Tuesday, May 14, 2013

First-Page Critique - Historical Thriller

by Jodie Renner, freelance editor and craft-of-fiction writer

Today I'm continuing my Wednesday feature in which I critique all or part of the first page of a novel, anonymously. You may also want to check out my first and second critiques, of the first pages of two different novels.

If you'd like me to critique the first page of your novel or short story, please send the first 400-500 words to me at j.renner.editing(at)hotmail(dot)com, and I'll critique the first 150-300 words here. If you have a prologue, don't send that - send the beginning of Chapter 1 instead.

Also, include the genre, setting (time and place), and a few sentences about the story and main character. Thanks.

The author who sent this to me called it a historical thriller, and it seems to be a travel adventure, too.

Here's the first page of the novel: (I've changed the name of the protagonist.)

Paris, December 1888 

Strolling down the leafy Boulevard des Italiens, a patch of glittery snow on the cobblestones reminded Francois Beauchemin of the snow-capped mountains of the Hindu Kush. The muddy sidewalk became the wind-swept valleys of Fergana, and the frozen puddles beneath the horses' hooves shimmered like the pristine blue lakes of Turkestan.

To Beauchemin, France's most famous traveler, exploring the four corners of the globe was his life's obsession. When he wasn't out trekking on some windswept mountain trail high up in the Karakorum range, he was thinking of ingenious ways of getting there. Even sickness and ill health couldn't stop his fertile imagination from wandering to exotic, far-flung lands.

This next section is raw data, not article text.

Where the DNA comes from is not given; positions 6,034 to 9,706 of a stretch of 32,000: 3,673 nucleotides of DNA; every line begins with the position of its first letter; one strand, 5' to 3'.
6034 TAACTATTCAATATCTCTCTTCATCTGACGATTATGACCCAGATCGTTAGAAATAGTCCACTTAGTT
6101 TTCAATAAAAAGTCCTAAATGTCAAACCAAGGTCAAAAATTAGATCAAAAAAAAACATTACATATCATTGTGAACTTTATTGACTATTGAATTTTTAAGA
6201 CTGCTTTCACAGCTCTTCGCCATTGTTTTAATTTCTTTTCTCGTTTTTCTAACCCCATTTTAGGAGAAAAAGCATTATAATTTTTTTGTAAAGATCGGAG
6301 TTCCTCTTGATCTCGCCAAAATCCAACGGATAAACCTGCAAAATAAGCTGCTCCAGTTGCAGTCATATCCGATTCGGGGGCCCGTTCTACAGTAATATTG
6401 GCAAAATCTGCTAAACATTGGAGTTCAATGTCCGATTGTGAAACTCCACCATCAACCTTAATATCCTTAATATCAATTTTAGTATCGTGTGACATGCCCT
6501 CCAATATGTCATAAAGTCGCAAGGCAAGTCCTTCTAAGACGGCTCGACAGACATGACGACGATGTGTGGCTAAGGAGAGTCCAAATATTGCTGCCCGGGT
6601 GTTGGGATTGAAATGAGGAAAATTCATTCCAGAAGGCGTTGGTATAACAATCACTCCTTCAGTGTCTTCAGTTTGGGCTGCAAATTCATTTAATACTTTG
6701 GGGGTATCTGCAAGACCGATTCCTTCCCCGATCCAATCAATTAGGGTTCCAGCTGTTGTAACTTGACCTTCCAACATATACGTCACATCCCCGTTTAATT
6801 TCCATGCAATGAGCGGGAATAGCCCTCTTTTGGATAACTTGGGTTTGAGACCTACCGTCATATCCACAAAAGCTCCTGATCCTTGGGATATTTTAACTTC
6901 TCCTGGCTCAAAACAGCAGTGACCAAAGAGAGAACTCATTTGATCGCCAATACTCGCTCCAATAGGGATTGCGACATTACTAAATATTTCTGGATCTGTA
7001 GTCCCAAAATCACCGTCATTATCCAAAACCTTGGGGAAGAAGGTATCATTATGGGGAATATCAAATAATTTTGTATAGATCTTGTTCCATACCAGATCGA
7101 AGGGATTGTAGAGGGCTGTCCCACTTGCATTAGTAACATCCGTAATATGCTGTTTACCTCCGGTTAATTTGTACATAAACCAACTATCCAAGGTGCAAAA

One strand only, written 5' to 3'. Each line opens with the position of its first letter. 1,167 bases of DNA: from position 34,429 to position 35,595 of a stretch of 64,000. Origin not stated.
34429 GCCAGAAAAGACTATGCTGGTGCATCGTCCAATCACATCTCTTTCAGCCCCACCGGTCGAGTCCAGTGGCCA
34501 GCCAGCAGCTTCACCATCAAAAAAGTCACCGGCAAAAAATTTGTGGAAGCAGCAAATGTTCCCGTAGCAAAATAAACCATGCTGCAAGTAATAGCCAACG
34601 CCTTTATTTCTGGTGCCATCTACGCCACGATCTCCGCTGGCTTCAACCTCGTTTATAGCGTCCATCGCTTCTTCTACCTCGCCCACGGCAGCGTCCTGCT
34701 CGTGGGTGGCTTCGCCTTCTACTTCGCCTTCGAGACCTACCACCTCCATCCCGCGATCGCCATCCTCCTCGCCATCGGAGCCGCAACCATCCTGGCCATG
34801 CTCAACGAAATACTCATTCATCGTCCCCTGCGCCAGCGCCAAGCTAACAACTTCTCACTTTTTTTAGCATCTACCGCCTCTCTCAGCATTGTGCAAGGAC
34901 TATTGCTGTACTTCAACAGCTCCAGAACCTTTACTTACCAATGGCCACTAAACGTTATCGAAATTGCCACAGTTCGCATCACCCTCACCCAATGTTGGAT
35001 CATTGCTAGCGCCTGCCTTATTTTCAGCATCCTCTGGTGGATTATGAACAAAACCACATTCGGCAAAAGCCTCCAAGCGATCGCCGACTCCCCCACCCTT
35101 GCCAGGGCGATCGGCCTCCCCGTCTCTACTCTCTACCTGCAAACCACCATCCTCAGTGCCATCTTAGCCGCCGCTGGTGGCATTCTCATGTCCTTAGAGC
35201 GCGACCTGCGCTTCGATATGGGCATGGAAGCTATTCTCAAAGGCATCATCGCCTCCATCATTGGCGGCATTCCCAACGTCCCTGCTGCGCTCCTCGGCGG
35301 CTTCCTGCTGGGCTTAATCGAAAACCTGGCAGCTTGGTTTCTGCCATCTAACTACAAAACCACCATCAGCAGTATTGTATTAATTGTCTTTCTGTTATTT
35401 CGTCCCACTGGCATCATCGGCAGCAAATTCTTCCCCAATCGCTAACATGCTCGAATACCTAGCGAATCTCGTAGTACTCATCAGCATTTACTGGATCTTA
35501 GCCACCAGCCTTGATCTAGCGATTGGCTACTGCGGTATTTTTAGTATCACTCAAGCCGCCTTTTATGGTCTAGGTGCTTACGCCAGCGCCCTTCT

While he was laid up with a rheumatic fever that he'd picked up on his latest expedition to the Pamirs, Beauchemin would spend hours in bed leafing through his trusty Schrader Atlas, watching as the pages sprang to life.

Before his eyes, a map of Central Asia became a living, moving world. Snow-capped mountains burst from the pages flanked by murmuring forests of emerald and jade, bowing and swaying under a gust of Siberian wind, while dashing waterfalls and streams of glacial water erupted from the heights and snaked down to the ice-covered plateaus of pristine land where no man had ever stepped foot before. And just as his eyelids grew too heavy and sleep was about to overtake him, a gentle layer of snow fell across his bed quilt, carpeting the old volume with a fine layer of Himalayan snow, prompting Beauchemin to pull up the blanket before closing his eyes and falling into a deep sleep.
Jodie's critique:
Although these descriptions are well-written and kind of interesting, especially to people who love to travel, this first page reads more like a travelogue than the opening of a novel. And for a thriller, you really need to grab the readers from the first paragraph, with a gripping, dynamic scene in real time, with lots of tension, conflict, attitude and intrigue.
This first page is all telling, when we need showing. Show this character, Beauchemin, in an animated, tense scene with others, with conflict, dialogue, actions, and reactions. Make something happen on the first page, preferably within the first two paragraphs, that shakes up this guy's world. Don’t spend a whole page describing and reminiscing. That’s too slow-moving for today’s fiction, and way too slow-moving for a thriller!